I often wonder how my career path in life may have changed if I could have seen the importance of math beyond confusing procedures and random problems.  Fortunately, educators now have opportunities to influence the STEM-H career pipeline through innovative new models, like the Rural Math Innovation Network, designed to prepare today’s students to excel and thrive as knowledgeable and skilled individuals capable of competing for high-demand careers.    


The Rural Math Innovation Network relies on partnerships with the business and industry sector to support and expand the STEM-H career pipeline in rural Virginia.  In my upcoming blog, I will highlight how the network leverages such support to impact student success in mastering the foundational math needed for STEM-H career success.

Blog #2

Leveraging Business and Industry Partnerships to Support Rural Students’ Career Readiness


Darla Edwards, Project Manager


Approximately one-half of school districts, one-third of schools, and one-fifth of students in the United States are located in rural areas.  Rural schools face a variety of barriers and challenges including: poverty; lack of post-secondary opportunities; teacher isolation; and teacher turnover.   Rural schools are in a unique position to overcome these barriers because they are set in a community context that values a sense of place and appreciates meaningful business and industry partnerships to support students’ success.  These partnerships are valuable because they provide the resources, professional expertise, and practical curriculum that can have a powerful impact on students’ learning experiences.   When students have the opportunity to engage in authentic instruction and problem-based learning, they are more equipped to think critically about problems in the real world.  Real world connections help students to understand the relevance of academic content to a variety of careers. 

Rural communities have seen a rapid growth of STEM technician occupations.  Unfortunately, in many rural school districts, there is a math gap in what students learn and what these occupations require in a rural region.  How can we better align instruction to reinforce the skills that students need for high-demand occupations?  This question prompted a discussion between business owners and the K-12 educational community in Virginia.  As a result, Virginia’s Chamber of Commerce prioritized school / business partnerships and workforce preparation as important goals to strengthen the state’s economic development and global competiveness.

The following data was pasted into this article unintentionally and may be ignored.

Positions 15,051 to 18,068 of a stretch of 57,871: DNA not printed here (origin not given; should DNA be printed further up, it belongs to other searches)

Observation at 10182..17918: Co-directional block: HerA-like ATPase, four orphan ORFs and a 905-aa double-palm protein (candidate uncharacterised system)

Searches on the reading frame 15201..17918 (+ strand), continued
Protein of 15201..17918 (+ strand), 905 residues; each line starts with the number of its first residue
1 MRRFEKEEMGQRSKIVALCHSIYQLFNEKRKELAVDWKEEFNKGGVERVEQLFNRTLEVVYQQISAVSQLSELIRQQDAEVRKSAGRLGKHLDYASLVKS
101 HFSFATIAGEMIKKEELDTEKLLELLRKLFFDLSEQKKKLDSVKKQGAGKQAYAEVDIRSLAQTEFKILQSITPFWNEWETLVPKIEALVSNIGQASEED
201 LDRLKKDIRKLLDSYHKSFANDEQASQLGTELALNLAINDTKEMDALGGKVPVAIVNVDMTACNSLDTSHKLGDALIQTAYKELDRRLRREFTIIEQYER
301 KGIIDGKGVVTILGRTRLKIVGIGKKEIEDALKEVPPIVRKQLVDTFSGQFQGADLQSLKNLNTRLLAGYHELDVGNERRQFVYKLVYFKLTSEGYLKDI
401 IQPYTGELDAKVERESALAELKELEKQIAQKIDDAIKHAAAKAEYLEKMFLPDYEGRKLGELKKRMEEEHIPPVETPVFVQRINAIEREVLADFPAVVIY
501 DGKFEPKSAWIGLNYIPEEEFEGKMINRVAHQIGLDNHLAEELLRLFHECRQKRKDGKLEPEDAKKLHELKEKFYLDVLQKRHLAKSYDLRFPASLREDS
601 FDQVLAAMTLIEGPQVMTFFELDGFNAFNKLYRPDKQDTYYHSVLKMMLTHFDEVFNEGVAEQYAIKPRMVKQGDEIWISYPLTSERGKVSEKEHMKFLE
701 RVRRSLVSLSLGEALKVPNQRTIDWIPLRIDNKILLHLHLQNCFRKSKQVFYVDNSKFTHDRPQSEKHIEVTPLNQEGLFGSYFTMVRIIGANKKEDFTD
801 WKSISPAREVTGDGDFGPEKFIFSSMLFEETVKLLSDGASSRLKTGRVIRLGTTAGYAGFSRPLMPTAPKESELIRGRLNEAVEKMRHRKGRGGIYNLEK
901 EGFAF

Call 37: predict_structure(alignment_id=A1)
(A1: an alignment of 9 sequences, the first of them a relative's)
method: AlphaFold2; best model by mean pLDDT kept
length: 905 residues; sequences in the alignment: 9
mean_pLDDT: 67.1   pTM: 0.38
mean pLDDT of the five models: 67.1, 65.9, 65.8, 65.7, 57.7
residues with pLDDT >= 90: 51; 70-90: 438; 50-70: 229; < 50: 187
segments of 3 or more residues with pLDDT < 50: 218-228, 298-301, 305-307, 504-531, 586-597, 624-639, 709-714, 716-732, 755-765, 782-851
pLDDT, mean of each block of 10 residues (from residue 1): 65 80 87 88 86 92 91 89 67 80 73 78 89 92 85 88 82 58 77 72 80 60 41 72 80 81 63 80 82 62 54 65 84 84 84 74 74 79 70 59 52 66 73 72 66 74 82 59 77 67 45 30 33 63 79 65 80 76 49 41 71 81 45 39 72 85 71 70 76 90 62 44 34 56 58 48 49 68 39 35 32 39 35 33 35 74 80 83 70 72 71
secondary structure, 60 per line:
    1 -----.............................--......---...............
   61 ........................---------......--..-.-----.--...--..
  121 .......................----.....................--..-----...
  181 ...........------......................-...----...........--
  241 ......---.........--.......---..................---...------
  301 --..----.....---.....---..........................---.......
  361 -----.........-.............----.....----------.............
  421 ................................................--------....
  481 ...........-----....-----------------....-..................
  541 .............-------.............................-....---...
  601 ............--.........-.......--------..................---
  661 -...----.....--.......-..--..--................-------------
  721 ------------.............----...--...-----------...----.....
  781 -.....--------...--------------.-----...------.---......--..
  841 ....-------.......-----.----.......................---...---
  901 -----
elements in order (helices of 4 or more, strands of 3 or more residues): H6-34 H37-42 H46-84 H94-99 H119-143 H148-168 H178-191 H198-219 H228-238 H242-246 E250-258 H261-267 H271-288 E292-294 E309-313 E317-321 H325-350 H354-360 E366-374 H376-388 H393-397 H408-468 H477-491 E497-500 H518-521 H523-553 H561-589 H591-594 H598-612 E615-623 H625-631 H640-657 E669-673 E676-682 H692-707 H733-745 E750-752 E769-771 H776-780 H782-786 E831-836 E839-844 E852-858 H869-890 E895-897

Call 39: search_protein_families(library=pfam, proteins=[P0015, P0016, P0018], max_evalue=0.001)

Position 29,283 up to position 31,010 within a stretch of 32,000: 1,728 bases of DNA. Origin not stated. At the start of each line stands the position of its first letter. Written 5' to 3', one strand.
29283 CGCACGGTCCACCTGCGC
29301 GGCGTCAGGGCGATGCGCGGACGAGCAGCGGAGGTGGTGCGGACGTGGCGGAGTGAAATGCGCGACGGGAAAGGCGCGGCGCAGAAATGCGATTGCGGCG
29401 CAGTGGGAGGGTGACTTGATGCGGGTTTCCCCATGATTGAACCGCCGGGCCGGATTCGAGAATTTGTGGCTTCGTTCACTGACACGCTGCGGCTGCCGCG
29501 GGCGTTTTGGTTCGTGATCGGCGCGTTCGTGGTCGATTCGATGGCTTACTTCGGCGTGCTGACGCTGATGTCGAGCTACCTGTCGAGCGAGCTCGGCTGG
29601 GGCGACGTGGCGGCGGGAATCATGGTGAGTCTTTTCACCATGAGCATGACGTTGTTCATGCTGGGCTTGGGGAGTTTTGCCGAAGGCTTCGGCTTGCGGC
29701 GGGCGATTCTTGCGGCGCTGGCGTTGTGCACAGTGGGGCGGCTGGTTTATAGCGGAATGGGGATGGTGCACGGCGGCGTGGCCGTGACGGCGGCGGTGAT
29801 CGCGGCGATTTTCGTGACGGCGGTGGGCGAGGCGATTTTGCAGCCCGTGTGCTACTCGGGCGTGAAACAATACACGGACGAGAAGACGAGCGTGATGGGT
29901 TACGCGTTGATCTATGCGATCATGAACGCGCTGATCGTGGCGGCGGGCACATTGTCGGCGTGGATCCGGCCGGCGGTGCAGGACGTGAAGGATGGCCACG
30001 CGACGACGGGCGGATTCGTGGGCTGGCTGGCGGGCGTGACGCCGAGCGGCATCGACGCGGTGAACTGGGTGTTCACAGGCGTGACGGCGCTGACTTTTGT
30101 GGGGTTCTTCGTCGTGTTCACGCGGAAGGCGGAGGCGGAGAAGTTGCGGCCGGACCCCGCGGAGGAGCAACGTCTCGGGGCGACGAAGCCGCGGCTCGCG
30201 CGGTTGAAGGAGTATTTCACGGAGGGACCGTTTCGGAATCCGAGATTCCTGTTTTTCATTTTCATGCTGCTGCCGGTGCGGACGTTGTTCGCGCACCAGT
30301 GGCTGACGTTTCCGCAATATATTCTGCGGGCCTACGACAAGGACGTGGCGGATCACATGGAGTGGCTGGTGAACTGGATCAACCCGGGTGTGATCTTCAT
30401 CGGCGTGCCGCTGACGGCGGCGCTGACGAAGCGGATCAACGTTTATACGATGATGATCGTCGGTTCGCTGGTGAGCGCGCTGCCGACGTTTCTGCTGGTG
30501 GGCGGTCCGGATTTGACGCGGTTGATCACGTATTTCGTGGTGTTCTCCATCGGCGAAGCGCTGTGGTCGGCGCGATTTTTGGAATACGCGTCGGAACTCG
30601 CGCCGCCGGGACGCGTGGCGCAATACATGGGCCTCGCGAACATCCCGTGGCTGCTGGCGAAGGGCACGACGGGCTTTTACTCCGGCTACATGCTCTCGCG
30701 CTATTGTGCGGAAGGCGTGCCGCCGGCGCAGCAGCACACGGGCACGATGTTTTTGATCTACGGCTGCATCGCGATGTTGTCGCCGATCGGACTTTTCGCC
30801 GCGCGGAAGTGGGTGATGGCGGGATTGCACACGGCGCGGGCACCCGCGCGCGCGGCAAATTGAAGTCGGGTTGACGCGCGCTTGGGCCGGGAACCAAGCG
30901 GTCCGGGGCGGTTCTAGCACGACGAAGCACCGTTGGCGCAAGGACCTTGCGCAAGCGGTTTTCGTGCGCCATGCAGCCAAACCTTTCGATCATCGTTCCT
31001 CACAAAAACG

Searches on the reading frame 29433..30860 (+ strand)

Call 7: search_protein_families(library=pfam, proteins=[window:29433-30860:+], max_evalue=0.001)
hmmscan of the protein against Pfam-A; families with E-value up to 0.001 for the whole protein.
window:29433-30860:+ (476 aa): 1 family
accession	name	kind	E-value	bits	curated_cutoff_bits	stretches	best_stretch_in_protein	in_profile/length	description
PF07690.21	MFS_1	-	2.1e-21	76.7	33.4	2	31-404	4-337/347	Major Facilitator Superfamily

The Rural Math Innovation Network helps to support the Chamber’s goals by providing an opportunity for educators to partner with STEM and health (STEM-H) technicians to incorporate real-world math competencies into their instruction.  Modified DACUM (Developing A CUrriculuM) sessions, during which educators design instruction side-by-side with STEM-H technicians, are powerful learning experiences for educators to leverage the expertise of business and industry professionals.  These sessions provide transformative training for educators to learn how apply pre-Algebra and Algebra I concepts and skills to tasks and responsibilities in the workplace to make lessons relevant and more meaningful for students.


Work-based learning opportunities, internships, and job shadowing experiences are additional ways that schools and businesses are partnering together to support students’ career readiness.  Students are able to successfully overcome many of the barriers experienced in rural districts when there is an intentional focus on leveraging business and industry partnerships.  

 In next month’s blog, we will discuss how teachers in rural schools can overcome the barriers of isolation, turnover, and teacher growth through innovative professional learning opportunities.